Susceptibility of Type 304/304L and 316/316L austenitic stainless steels to chlorides in cooling water
Both 316 and type 304 (L is low carbon for weldability) are susceptible, under certain conditions, to three forms of attack in cooling water containing chlorides: pitting, stress corrosion cracking (SCC), and crevice corrosion.
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Each of these have their own criteria in terms of chloride concentration, temperature, etc. where one or more of these forms of attack may initiate and propagate. A brief summary of each is given.
With specific regard to heat exchanger tubing, typical wall thicknesses are 0.065” (16 BWG) or 0.049” (18 BWG) with tube outer diameters 0.625” to 1.0”. Any scale formation on the tube wall (either inner or outer) exceeding the design fouling factors will further elevate the temperature profile and aggravate the effects of chloride corrosion. Some deposits such as calcium carbonate have inverse (retrograde) solubility, preferentially forming on hot surfaces. Chlorides can concentrate underneath these deposits.
Critical Pitting Temperature (CPT)
The CPT is the lowest temperature where pitting can initiate. In Figure 1,1 it is shown that at a chloride concentration of 300 ppm, type 304 stainless steel has a CPT of 40ÂºC (104ÂºF). This is lower than most cooling water return temperatures in summer. Type 316 (with approximately 2.5% molybdenum) has considerably greater pitting resistance. At 500 ppm chloride concentration, the CPT of type 316 stainless steel is 70ÂºC (158ÂºF). A duplex stainless steel such as alloy 2205 has even greater resistance to pitting.
Stress Corrosion Cracking (SCC)
SCC refers to cracking in metals subjected to a corrosive environment. For 316L stainless steel, Figure 22 shows that the threshold temperature at 500 ppm chlorides is approximately 55ÂºC (131ÂºF).
Stresses may be residual, such as those from cold working or welding. Pits themselves also act as “stress risers” and can initiate SCC. This could result in catastrophic failure of a heat exchanger if large numbers of tubes fail simultaneously.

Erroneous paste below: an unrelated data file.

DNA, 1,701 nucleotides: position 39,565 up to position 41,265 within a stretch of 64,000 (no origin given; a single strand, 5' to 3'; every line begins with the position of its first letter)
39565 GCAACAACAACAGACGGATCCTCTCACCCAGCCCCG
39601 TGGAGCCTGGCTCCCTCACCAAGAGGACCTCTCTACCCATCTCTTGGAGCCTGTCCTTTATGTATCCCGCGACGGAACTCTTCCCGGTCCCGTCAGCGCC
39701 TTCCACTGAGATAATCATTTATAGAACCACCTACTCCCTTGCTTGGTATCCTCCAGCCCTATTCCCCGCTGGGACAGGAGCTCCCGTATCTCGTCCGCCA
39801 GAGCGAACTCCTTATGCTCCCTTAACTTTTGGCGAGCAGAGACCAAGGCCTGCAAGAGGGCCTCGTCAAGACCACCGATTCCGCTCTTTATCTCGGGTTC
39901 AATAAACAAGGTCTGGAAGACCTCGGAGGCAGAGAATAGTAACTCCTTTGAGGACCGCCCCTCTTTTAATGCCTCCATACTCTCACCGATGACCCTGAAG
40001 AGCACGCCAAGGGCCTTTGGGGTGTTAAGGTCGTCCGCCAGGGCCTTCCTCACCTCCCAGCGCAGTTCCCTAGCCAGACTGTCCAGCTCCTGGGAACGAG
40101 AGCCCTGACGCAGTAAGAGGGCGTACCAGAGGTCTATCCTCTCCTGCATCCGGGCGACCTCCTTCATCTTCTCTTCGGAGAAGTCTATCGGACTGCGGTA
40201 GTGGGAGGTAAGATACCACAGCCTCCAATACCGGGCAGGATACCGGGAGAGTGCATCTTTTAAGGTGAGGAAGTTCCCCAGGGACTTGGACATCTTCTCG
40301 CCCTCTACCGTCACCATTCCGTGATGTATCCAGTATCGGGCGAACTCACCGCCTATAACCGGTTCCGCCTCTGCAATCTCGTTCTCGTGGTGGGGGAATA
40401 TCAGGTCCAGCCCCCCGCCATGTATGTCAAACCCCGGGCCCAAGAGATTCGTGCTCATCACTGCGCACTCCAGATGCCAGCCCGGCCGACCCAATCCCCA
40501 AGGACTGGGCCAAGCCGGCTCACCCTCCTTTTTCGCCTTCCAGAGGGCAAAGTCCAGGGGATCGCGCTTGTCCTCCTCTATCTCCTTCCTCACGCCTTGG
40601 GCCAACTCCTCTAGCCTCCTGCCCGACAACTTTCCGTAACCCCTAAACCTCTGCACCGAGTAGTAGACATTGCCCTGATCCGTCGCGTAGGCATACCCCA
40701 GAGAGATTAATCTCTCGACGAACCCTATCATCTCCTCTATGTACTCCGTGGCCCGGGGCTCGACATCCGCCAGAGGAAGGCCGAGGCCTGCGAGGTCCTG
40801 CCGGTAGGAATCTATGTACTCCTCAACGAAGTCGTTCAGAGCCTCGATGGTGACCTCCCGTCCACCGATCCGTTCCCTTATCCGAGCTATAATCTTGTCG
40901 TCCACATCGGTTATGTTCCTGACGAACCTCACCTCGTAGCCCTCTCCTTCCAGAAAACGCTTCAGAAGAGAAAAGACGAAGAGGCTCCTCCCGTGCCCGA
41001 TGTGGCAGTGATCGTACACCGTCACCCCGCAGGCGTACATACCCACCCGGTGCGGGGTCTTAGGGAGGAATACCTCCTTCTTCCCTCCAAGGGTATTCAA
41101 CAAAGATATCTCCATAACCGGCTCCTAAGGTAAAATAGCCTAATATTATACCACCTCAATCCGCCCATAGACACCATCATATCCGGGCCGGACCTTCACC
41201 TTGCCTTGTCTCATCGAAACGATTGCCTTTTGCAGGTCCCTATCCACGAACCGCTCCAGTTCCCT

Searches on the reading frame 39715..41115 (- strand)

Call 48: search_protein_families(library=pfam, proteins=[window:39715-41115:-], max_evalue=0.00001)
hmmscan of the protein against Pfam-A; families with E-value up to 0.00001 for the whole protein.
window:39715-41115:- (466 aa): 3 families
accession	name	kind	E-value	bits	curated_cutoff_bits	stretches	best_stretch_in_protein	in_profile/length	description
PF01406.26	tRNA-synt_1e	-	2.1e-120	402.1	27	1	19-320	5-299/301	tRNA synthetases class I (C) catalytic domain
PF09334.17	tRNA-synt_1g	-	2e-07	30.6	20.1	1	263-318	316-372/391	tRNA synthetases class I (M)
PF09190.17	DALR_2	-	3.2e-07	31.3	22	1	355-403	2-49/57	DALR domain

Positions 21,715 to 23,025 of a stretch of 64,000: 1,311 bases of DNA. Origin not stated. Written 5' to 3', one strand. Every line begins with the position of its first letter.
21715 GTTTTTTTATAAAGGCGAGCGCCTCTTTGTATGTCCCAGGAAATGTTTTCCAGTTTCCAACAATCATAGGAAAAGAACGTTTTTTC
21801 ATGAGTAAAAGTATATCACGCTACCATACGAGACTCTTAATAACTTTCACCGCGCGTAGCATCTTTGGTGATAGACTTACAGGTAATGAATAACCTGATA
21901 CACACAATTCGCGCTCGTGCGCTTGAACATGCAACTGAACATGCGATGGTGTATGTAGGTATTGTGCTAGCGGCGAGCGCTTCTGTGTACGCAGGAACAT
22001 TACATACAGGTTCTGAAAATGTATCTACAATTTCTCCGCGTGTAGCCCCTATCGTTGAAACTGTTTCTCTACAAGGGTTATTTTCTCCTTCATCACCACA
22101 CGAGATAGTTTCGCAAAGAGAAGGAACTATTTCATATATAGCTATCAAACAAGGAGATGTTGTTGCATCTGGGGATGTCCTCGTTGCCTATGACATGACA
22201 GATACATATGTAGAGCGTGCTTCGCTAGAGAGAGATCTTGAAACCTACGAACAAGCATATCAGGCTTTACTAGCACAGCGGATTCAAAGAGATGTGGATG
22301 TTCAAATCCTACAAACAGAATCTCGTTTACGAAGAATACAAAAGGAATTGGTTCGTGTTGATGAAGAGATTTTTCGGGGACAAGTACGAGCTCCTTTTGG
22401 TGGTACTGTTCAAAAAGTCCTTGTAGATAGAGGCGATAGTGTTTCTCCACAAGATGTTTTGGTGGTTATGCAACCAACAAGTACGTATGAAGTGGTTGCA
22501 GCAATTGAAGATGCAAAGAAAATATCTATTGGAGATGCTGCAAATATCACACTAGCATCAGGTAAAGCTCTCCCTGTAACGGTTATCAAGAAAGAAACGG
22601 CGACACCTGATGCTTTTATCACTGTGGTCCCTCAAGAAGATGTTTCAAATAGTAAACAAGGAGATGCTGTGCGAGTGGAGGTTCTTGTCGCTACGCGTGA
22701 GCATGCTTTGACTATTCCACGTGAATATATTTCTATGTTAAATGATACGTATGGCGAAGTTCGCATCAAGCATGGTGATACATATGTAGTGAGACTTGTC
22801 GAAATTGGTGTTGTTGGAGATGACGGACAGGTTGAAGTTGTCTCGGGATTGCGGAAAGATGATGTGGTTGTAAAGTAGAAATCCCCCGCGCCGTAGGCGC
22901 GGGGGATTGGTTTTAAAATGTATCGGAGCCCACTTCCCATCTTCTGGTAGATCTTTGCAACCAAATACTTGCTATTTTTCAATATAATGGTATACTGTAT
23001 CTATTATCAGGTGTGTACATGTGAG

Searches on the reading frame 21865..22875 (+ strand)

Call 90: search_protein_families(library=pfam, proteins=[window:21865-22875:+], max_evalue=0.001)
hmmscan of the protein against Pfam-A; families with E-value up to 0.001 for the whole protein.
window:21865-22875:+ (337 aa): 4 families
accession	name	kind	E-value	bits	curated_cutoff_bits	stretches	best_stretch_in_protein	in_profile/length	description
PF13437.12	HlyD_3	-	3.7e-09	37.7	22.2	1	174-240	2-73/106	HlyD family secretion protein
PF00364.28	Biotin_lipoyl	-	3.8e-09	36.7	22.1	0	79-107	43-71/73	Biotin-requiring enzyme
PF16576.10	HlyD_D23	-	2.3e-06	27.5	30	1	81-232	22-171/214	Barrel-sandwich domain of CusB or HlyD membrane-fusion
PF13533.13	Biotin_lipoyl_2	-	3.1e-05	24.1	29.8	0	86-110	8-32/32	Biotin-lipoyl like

Interestingly, there is no real difference between type 304 and type 316 stainless steel in terms of resistance to SCC, which can occur even at very low chloride concentrations. The threshold temperature for SCC for these alloys is 50ÂºC (122ÂºF) at chloride concentrations of > 100 ppm.
A crevice is a very small gap such as at a tube-to-tube sheet joint. Crevice corrosion can also occur under gaskets, seals, inside cracks, etc. For type 316 stainless steels, the critical crevice corrosion temperature (CCCT) is even lower than for pitting or SCC under similar test conditions and can occur at temperatures as low as 28ÂºF.3
Corrosion Comparison Between Hastelloy C 276 and 316L
Hastelloy C has a CPT of 110ÂºC (230ÂºF) and a CCCT of 105ÂºC (221ÂºF) which is much higher than those for 316L. There is also a number referred to as Pitting Resistance Equivalent Number (PREN). For type 316 stainless, this is 24 vs. 45 for Hastelloy C 276.4 Higher PREN’s indicate increased corrosion resistance. Hastelloy C 276 is considered suitable for use even in seawater.
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